Systolic array

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A systolic array network in which each data processing unit (DPU) receives data from one or more input streams and/or other DPUs and sends data to one or more output streams and/or other DPUs

In computer architecture, a "systolic array" is a pipe network arrangement of processing units called cells. It is a specialized form of parallel computing, where cells (i.e. processors) compute data and store it independently of each other.


A systolic array is composed of matrix-like rows of data processing units called cells. Data processing units (DPUs) are similar to central processing units (CPU)s, (except for the usual lack of a program counter,[1] since operation is transport-triggered, i.e., by the arrival of a data object). Each cell shares the information with its neighbours immediately after processing. The systolic array is often rectangular where data flows across the array between neighbour DPUs, often with different data flowing in different directions. The data streams entering and leaving the ports of the array are generated by auto-sequencing memory units, ASMs. Each ASM includes a data counter. In embedded systems a data stream may also be input from and/or output to an external source.

An example of a systolic algorithm might be designed for matrix multiplication. One matrix is fed in a row at a time from the top of the array and is passed down the array, the other matrix is fed in a column at a time from the left hand side of the array and passes from left to right. Dummy values are then passed in until each processor has seen one whole row and one whole column. At this point, the result of the multiplication is stored in the array and can now be output a row or a column at a time, flowing down or across the array.[2]

Systolic arrays are arrays of DPUs which are connected to a small number of nearest neighbour DPUs in a mesh-like topology. DPUs perform a sequence of operations on data that flows between them. Because the traditional systolic array synthesis methods have been practiced by algebraic algorithms, only uniform arrays with only linear pipes can be obtained, so that the architectures are the same in all DPUs. The consequence is, that only applications with regular data dependencies can be implemented on classical systolic arrays. Like SIMD machines, clocked systolic arrays compute in "lock-step" with each processor undertaking alternate compute | communicate phases. But systolic arrays with asynchronous handshake between DPUs are called wavefront arrays. One well-known systolic array is Carnegie Mellon University's iWarp processor, which has been manufactured by Intel. An iWarp system has a linear array processor connected by data buses going in both directions.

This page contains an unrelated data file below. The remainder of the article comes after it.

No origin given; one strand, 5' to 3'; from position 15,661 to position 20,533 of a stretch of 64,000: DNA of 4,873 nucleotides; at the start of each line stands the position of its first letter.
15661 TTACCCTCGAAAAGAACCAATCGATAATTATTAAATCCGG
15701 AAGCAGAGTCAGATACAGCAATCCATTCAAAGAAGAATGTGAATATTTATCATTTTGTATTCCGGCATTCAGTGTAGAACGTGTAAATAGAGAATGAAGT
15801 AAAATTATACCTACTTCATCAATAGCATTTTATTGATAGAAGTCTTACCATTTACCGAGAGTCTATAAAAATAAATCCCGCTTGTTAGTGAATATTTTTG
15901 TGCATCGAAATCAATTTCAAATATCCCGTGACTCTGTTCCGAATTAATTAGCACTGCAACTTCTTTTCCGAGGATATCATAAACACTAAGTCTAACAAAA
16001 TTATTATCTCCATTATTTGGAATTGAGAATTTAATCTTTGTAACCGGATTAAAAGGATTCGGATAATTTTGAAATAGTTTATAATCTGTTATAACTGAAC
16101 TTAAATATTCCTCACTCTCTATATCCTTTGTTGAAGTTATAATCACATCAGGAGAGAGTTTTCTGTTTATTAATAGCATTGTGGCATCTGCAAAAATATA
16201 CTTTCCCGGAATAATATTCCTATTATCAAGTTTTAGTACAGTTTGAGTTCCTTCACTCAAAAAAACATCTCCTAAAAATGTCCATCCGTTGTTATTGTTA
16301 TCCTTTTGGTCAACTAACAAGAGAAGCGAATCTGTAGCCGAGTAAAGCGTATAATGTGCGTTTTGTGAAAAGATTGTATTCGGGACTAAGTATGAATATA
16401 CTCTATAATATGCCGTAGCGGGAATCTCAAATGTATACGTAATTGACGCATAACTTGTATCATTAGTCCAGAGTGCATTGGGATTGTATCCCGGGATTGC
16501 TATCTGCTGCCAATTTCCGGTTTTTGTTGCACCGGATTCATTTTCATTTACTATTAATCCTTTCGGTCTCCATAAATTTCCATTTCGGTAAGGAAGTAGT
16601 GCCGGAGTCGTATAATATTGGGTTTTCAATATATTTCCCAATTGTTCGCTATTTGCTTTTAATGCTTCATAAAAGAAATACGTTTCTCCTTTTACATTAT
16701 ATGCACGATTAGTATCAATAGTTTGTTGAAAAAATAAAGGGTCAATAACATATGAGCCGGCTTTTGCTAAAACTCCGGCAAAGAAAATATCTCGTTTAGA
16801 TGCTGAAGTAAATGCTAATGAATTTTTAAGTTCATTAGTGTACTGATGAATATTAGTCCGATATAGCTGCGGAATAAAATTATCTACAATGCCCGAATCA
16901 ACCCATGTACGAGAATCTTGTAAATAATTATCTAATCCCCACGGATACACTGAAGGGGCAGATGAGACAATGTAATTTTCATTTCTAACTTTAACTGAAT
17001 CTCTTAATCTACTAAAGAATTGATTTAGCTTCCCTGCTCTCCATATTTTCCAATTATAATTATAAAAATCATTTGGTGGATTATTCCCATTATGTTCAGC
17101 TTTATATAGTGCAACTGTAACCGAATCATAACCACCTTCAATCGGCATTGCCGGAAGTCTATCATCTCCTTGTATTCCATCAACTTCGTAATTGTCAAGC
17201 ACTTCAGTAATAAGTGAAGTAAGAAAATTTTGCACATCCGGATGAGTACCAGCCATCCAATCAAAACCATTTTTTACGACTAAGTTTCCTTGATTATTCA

The systolic array paradigm, data-stream-driven by data counters, is the counterpart of the von Neumann paradigm, instruction-stream-driven by a program counter. Because a systolic array usually sends and receives multiple data streams, and multiple data counters are needed to generate these data streams, it supports data parallelism. The name derives from analogy with the regular pumping of blood by the heart.

H. T. Kung and Charles E. Leiserson published the first paper describing systolic arrays in 1978; however, the first machine known to have used a similar technique was the Colossus Mark II in 1944.


An application Example - Polynomial Evaluation

Horner's rule for evaluating a polynomial is:

y = ( ... ( ( (a_n*x + a_{n-1})*x + a_{n-2})*x + a_{n-3})*x + ... + a_1)*x + a_0

A linear systolic array in which the processors are arranged in pairs: one multiplies its input by x and passes the result to the right, the next adds a_j and passes the result to the right:

Advantages and Disadvantages[edit]


  • Faster
  • Scalable


  • Expensive
  • Highly specialized for particular applications
  • Difficult to build


Cisco PXF network processor is internally organized as systolic array.[3]

See also[edit]


  1. ^ The Paracel GeneMatcher series of systolic array processors do have a program counter. More complicated algorithms are implemented as a series of simple steps, with shifts specified in the instructions.
  2. ^ Systolic Array Matrix Multiplication
  3. ^


  • H. T. Kung, C. E. Leiserson: Algorithms for VLSI processor arrays; in: C. Mead, L. Conway (eds.): Introduction to VLSI Systems; Addison-Wesley, 1979
  • S. Y. Kung: VLSI Array Processors; Prentice-Hall, Inc., 1988
  • N. Petkov: Systolic Parallel Processing; North Holland Publishing Co, 1992

External links[edit]